The researchers highlighted that the period experienced exceptionally heavy snowfall brought on by snowstorms brought on by climate change, which made it challenging for the birds to reproduce.
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According to Sebastien Descamps, the study’s first author and a researcher at the Norwegian Arctic Institute, when a storm hits, seabird colonies lose some chicks and eggs and have decreased breeding success. But, considering the sheer number of birds involved—tens of thousands, if not more—none of them bred during the storms. Being completely unsuccessful at breeding is unexpected.
Zero skua nests were discovered on Svarthamaren, a crucial area for breeding and rearing young for both petrels and the south polar skua, according to a study that was published in the journal Current Biology. Only three Antarctic petrel nests were active in this area in January, according to the researchers.
While 38 to 68 polar skua nests were active from 2011 to 2020, the study found that 20,000 to 200,000 Antarctic petrel nests were active on Svarthamaren from 1985 to 2020.
…………………………… in………….. Likewise, after discovering more than ten such nests active here in 2016 and in 2018, the researchers discovered zero active skua nests at Jutulsessen.
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This severe weather had an effect on more than just one isolated colony. Descamps indicated that the colonies in question were dispersed over a great distance. Therefore a sizable portion of the land was affected by these stormy circumstances, which had an effect on the breeding success of a sizable portion of the Antarctic petrel population.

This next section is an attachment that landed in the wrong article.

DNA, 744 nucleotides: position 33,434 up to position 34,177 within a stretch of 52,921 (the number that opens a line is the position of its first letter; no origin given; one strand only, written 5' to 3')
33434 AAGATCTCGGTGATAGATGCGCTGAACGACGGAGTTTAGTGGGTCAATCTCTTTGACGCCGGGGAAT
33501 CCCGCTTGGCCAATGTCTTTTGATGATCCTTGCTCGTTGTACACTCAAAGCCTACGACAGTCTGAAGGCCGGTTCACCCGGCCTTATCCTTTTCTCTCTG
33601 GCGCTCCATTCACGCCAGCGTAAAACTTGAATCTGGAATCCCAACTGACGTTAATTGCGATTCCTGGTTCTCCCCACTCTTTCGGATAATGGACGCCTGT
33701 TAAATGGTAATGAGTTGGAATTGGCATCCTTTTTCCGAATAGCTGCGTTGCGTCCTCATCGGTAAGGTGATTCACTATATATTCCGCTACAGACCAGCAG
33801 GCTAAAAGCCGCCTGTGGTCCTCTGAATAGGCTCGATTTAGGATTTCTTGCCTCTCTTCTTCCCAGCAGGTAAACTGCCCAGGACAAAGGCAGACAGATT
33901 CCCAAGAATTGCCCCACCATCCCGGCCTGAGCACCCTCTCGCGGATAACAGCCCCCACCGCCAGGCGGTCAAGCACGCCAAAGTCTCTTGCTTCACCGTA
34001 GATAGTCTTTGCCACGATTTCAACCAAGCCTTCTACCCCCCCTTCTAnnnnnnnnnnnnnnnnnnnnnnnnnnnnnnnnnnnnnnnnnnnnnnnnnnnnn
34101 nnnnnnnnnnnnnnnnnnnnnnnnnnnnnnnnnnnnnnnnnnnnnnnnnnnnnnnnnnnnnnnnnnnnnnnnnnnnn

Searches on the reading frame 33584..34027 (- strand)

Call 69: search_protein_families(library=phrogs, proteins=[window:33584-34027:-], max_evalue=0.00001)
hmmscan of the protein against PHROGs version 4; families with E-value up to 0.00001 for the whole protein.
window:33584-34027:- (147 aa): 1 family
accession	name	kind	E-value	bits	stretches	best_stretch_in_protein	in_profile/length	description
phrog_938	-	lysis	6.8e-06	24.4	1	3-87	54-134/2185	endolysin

The study’s Antarctic seabirds lay their eggs on bare ground, but a lot of snow prevents them from doing so. Also, with more intense snowstorms, seabirds must expend more energy keeping warm rather than mating and rearing young. According to the study, breeding south polar skuas’ prey, Antarctic petrel eggs and chicks had declined, which may have contributed to the absence of any active skua nests.
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The average wind speed in Antarctica is rising, and strong wind occurrences are occurring more frequently. The study came to the conclusion that according to IPCC model forecasts, Antarctica’s temperature will probably rise, which will result in more snowfall—the majority of which falls during episodic storms.
These forecasts are unsettling given the damaging effects that snowstorms have on Antarctic seabird breeding. Significant Antarctic seabird populations are already in decline, and increased storm activity may cause them to go extinct.